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skybarker

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  1. I am still waiting on the blood work but I am reassured to hear that a few of you have been able to have an older dog's teeth cleaned without a problem. I have had some real bad experiences with vets so i have learned to question everything. Just to be safe I may take her to a veterinary dentist instead if I decide to have them cleaned.
  2. The chip does not seem to have any sort of pulp exposure and is the same color as the rest of her tooth. It's just a dent on one of her upper molars. It looks about the same as it did on her after photos last time her teeth were cleaned. I will have a chance to ask the vet a few more questions when i get the results of her bloodwork.
  3. My new vet recommended a dental cleaning and possible filling or tooth extraction for my 11 year old BC. He noticed she had a chipped tooth which she has had for at least 4 years as our previous vet had noticed it last time her teeth were cleaned but said it was not a problem. She is in good health and does not have gum disease just a bit of tarter. I don't know. I am a little bit worried about the anesthesia-the estimate includes as much as an hour for the procedure-at her age. I also think maybe pulling or sealing the chipped tooth might be a bit aggressive. It's not a problem now and has lasted without getting worse for years. She plays frisbee a lot and I think that is what chipped it. It's real expensive, too (not a deal breaker but a concern) What do you think?
  4. I was told my BC likely had an auto-immune disorder when she was 6 months old because she was anemic. After testing her for a bunch of different problems they (every vet in the practice saw her) decided she had an auto-immune disorder and started her on medicine for it. However, when I overheard my vet describing her as "the puppy with the poor prognosis" I posted here. Someone told me to get her to a board certified vetinary internal medicine specialist. I found one here: http://www.acvim.org/ It turned out she just had anemia (possibly from swallowing a bit of cactus). The specialist put her on iron supplements for several months and she made a full recovery. That was nine years ago.
  5. Thanks to all for the feedback. After consultation with our regular vet, too, we are going to try conservative management this time. I think he will be OK. His second injury probably started some time ago and he has some measure of stability which hopefully will improve a bit over time.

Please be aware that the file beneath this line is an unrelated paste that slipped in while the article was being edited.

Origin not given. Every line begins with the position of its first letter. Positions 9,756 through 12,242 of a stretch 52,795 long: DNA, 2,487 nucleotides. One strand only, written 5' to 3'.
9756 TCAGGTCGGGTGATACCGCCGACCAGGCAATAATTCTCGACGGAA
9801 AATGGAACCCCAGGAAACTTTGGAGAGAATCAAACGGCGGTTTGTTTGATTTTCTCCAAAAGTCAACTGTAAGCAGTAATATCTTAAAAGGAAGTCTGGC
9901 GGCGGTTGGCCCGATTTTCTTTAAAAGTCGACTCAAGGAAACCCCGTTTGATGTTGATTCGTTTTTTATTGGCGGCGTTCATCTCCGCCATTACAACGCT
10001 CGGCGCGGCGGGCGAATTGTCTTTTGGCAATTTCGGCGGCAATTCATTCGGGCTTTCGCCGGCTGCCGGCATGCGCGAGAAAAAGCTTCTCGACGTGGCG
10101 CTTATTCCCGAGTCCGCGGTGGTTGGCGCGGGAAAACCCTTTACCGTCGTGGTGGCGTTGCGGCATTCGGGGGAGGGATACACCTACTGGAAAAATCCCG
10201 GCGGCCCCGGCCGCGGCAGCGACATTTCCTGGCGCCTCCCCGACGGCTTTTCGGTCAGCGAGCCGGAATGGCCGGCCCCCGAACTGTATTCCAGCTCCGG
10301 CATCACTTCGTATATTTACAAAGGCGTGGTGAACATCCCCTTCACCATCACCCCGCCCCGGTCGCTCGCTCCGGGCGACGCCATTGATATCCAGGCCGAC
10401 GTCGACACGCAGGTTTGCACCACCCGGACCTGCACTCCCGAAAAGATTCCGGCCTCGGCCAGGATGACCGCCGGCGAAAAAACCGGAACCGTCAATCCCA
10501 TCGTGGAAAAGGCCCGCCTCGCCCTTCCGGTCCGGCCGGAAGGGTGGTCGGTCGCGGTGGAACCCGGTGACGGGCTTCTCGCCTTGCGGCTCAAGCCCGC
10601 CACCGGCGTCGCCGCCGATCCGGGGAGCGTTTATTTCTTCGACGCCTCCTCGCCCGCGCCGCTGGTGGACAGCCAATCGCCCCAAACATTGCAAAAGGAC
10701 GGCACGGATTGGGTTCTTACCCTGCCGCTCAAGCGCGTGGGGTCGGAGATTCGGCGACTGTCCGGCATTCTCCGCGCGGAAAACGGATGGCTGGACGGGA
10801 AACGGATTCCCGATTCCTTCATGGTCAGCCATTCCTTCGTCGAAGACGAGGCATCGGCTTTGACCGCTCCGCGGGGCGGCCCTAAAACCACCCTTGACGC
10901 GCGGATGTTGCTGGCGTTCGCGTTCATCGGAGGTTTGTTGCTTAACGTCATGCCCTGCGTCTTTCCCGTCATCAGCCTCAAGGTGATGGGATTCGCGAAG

6. Luke had a TPLO when he was five and now at nine he has a tear on the other leg. I am not sure I want him to go through that again. I am considering either the string repair or leaving it alone. I am just not sure what is the best option for an older dog (and, this time the cost is an issue, too).
  7. I think there could be a connection. Our BC was neutered early and wound-up needing a TTLO at age 6. Now he is 9 and has developed a limp which I fear may be a tear on his good leg. He is active but not so active that you would expect something like this to happen. The two unneutered BC's I grew up with never had a problem. I'll never neuter a dog again.
  8. It's worth it. One of our BC's had surgery in both shoulders for OCD at six months. She is now four years old and you would never know she had ever had a problem. We did have a board certified Veterinary surgeon perform the surgery.
  9. The most important piece of advice I can give you is to get Chance to a Veterinary Internal Medicine Specialist. I faced a similar situation with mounting costs of endless tests and group of Vets who were ALL wrong about what was causing my dog's problem. Someone here told me to take her to a specialist and it saved here life. The specialist didn't waste my money running every test under the sun, she took a look at the lab work that had already been done and did just one more blood test to confirm that had much more minor and treatable problem (but one that needed the correct treatment) than the Vets at her regular clinic thought.
  10. I found a couple of the Chuck-It Ultra balls and a light version of the Planet Dog ball at REI yesterday. They are nice and both dogs seem to like them.
  11. I didn't know about the risk of dental damage. Another reason to switch to something else. Trouble is, most dog toy balls are a bit too heavy for a game of catch or too easy to chew to bits. The search begins...
  12. A friend's dog died from cancer which her vet said was likely caused from catching tennis balls. Some of them have fibers which get into the dog's system and do damage. Has anyone else heard of this?
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